Diesel farms in line for power payout
Diesel farms could this week win contracts worth hundreds of millions of pounds as part of a Government scheme to keep the lights on.
The payments, which will add to our energy bills, are intended to ensure there is enough generating capacity on the power network.
Critics say the capacity market has failed to deliver new gas plants to replace aging coal power stations.
The government says its priority is reliable, affordable energy supplies.
The diesel farms are expected to win contracts in a capacity auction that gets underway today.
Overseen by National Grid, the auction is intended to secure 45 gigawatts of power for a period of four years.
Companies with existing power stations and those planning new generating plants will take part. For the first time the auction will also be open to the operators of interconnector cables that carry electricity between the UK and the continent.
The auction is designed to deliver the power at the lowest price.
But a new report suggests that instead of ensuring large gas plants are built, the capacity market has incentivised the growth of diesel generation, which is less clean than gas.
"In the same week that world leaders are in Paris negotiating a climate deal, the UK government is handing out new subsidies to the most polluting form of electricity generation available," said Jimmy Aldridge of the Institute of Public Policy Research.
"This is allowing sky-high returns for diesel investors, but terrible value for money for consumers" he said.
The think-tank estimates that operators of diesel sites won £109m worth of contracts in last year's capacity auction.
Based on the companies that have registered interest in this week's event, it estimates that diesel generation could secure up to £434m more.
Together with other payments, the IPPR estimates that diesel operators earn returns of at least 23% on their investments.
It is calling on the Government to prevent diesel generation from taking part in subsequent auctions and for constraints on those who have already secured capacity payments.
The capacity auction is designed to provide an incentive for firms to keep power plants online.
It is also meant to ensure new plants are built as older plants come off the system.
Earlier this month the Energy Secretary Amber Rudd confirmed plans to shut all coal-fired plants by 2025. She said that it was "imperative that we get new gas-fired power stations built" to replace them.
But the first capacity auction, held last year, cleared at a lower price than expected.
As a result, only one new-build gas project won a contract.
The firm behind it, Carlton Power, has since struggled to find investors and accepts that it will miss its original 2018 deadline.
"We are in talks with potential investors to finance our Trafford gas-fired power station near Manchester with the aim of reaching a financial investment decision during Spring 2016", says Alan White, Project Finance Director at Carlton Power.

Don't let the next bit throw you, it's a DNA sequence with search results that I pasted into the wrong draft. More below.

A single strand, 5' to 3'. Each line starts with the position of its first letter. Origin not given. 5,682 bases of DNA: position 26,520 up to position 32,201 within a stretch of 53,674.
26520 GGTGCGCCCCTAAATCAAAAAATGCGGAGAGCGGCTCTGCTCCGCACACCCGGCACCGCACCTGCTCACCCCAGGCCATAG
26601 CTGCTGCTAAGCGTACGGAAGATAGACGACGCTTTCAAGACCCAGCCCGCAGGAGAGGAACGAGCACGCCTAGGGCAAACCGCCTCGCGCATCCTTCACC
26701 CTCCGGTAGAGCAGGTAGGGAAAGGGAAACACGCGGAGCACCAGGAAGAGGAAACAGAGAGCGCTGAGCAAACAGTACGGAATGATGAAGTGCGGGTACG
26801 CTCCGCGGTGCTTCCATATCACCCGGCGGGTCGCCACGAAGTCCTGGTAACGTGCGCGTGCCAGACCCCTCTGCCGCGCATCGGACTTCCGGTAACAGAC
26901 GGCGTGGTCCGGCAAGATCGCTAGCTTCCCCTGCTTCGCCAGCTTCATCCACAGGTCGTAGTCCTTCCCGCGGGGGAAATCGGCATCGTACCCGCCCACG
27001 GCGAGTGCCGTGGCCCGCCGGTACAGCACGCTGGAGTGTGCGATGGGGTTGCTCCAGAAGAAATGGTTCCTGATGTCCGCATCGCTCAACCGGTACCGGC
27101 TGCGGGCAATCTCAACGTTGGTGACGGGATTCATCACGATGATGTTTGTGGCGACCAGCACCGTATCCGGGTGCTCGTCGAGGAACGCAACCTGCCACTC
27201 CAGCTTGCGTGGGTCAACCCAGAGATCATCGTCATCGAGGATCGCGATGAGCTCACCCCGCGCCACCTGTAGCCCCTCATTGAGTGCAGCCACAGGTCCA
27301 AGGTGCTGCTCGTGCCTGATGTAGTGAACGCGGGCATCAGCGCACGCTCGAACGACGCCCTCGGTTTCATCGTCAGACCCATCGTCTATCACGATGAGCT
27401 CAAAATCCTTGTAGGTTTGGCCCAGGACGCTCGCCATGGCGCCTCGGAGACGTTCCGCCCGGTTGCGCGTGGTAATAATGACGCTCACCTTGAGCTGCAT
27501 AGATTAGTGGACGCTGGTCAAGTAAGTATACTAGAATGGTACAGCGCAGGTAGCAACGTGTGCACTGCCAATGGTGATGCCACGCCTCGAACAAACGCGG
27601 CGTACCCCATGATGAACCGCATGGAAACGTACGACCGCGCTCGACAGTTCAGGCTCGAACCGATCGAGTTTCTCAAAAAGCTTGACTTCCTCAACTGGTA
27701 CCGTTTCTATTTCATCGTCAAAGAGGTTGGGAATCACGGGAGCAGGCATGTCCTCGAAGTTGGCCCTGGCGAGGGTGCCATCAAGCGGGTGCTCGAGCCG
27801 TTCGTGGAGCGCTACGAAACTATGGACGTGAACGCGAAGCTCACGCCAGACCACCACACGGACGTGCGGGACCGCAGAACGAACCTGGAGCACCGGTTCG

"If these talks are successful, the 1.9-gigawatt power station would enter service in the early part of 2019, generating secure electricity for 2 million homes."
Mr White says that while financing major energy projects has been challenging for a number of years, he's encouraged by the Government's renewed policy commitment in wanting more new-build gas-fired stations built over the next decade.
There's been a surge in the growth of diesel generation in recent years.
The sites are made up of blocks of diesel generators which can respond quickly to provide power when demand on the grid increases.
Despite environmental concerns, investors find the technology attractive as sites can access several types of payments in the energy market while being exempt from a number of charges paid by larger power plants.
The climate think-tank Sandbag estimates that diesel power firms could bid for as much as 1.5 gigawatts of capacity this week.
Dave Jones, an energy analyst at Sandbag, says that the auction is failing to deliver the right type of power.
"The UK needs some new gas power stations to be built quickly, to replace closing coal power stations", he says.
"However, we are concerned that new gas power stations will be crowded out of the capacity mechanism by small diesel and gas generators. Although these smaller generators are cheap to build, they are neither cheap nor clean when they are required to run."
The Government says the capacity market is deliberately technology-neutral to buy the lowest priced capacity to deliver value for money for consumers.
It estimates the capacity market will add around £14 to to a typical annual energy bill.
A spokesperson for the Department of Energy & Climate Change said:
"Our number-one priority is to ensure that hardworking families and businesses have access to secure, affordable energy supplies they can rely on, now and in the future.
"The Capacity Market is a key part of our electricity market reform. The competition helps to drive down costs, while ensuring we have enough generation to power the nation."